broader sociological influence and it has been argued that advertising cultivates a materialistic value system in young people (e.g. Baran, Mok, Land, and Kang, 1989).

Children who are exposed to many adverts are thus educated about a particular lifestyle and they learn certain attitudes related to the role or importance of money, what products are needed, how they are to be used and how products are supposed to make them feel. Seen thus, materialism can be defined as the view that products and their acquisition are the basis for determining one’s personal worth.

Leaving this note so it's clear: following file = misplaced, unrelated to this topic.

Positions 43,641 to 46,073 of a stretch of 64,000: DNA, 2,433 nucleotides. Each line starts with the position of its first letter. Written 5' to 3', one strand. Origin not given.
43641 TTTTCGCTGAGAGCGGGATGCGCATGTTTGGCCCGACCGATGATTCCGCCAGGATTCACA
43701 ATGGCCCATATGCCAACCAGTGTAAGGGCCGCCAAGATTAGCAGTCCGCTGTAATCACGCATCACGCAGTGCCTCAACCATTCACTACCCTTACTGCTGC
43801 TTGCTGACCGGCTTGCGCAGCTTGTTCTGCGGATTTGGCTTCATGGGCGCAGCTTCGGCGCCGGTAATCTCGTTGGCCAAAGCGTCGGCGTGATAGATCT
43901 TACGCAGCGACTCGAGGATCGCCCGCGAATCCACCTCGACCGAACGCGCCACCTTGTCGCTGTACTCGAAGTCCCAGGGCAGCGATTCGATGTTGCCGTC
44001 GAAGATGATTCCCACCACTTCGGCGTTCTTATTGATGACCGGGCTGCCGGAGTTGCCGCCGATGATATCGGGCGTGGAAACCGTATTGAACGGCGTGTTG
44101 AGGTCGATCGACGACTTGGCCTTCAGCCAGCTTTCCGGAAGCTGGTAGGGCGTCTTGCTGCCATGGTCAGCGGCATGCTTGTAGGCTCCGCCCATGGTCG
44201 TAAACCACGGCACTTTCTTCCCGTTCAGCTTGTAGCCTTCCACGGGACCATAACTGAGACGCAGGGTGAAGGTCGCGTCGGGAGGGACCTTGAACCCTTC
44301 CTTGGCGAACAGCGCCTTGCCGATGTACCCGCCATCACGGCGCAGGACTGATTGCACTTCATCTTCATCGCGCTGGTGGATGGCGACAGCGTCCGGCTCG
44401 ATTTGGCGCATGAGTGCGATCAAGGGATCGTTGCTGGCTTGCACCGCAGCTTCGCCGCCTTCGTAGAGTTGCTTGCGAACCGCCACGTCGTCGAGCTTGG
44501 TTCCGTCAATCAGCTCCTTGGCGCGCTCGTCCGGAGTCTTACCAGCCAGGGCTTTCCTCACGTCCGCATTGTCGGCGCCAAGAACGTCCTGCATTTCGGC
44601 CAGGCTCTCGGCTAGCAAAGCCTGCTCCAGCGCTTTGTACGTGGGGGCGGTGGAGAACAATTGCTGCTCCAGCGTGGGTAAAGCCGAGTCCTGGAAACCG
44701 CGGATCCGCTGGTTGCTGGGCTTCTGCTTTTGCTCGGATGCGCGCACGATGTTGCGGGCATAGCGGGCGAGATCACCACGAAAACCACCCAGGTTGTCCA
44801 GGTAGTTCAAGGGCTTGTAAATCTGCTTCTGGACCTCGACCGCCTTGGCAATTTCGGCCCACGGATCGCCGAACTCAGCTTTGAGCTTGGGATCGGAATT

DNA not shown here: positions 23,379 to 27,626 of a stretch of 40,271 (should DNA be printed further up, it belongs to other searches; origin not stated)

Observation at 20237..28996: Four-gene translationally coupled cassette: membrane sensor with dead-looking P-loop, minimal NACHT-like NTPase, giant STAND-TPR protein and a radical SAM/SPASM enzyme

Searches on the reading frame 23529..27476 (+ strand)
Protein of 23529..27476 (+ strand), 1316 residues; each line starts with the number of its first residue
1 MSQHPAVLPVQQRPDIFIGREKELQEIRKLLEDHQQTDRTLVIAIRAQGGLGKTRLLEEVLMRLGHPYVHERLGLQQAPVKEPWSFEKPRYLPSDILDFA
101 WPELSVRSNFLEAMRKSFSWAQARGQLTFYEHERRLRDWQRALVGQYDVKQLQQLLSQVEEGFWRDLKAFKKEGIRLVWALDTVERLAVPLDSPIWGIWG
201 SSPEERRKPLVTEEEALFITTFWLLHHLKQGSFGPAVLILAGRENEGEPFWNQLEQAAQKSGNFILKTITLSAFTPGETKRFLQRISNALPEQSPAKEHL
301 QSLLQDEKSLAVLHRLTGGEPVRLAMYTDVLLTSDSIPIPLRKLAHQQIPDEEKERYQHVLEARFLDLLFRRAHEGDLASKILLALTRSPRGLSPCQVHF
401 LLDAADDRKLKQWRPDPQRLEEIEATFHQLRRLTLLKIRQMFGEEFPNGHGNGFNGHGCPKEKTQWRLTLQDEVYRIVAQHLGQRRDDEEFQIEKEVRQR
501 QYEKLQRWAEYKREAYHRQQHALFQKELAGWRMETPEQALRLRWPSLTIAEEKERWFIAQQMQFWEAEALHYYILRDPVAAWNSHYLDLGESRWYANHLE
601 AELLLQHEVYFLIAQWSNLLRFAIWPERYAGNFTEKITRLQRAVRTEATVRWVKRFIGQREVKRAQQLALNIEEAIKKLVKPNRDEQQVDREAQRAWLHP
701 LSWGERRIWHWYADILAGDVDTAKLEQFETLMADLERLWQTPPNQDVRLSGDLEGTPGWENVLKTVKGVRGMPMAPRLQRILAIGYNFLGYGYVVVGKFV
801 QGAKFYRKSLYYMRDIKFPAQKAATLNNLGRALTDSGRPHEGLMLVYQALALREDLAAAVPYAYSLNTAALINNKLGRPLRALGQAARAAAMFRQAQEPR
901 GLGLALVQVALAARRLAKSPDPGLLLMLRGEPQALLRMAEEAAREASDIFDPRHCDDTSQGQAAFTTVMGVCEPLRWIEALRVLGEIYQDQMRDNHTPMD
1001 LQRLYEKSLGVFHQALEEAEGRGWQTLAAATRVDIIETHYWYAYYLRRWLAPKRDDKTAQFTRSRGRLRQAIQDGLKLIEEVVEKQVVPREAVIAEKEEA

Material possessions become the source of judgment by others as well as the source of one’s own self-evaluation. In the US, Adler et al. (1980) found stronger materialistic values among fourth to seventh graders who were heavy television viewers than among their lighter-viewing classmates. In addition, Bachmann, Roedder & Rao (1993) found that as children progress from early childhood to adolescence, they develop an awareness that peer groups are an important influence in some types of product decisions.

However, children under 8 years had not yet developed an understanding of the social significance of using products in different contexts, nor of the difference between luxuries and necessities.

Habit Formation and Learning in Young Children

16 Section 3: What can parents/caregivers and teachers do to encourage positive habits of self-regulation in youngchildren and support their financial understanding?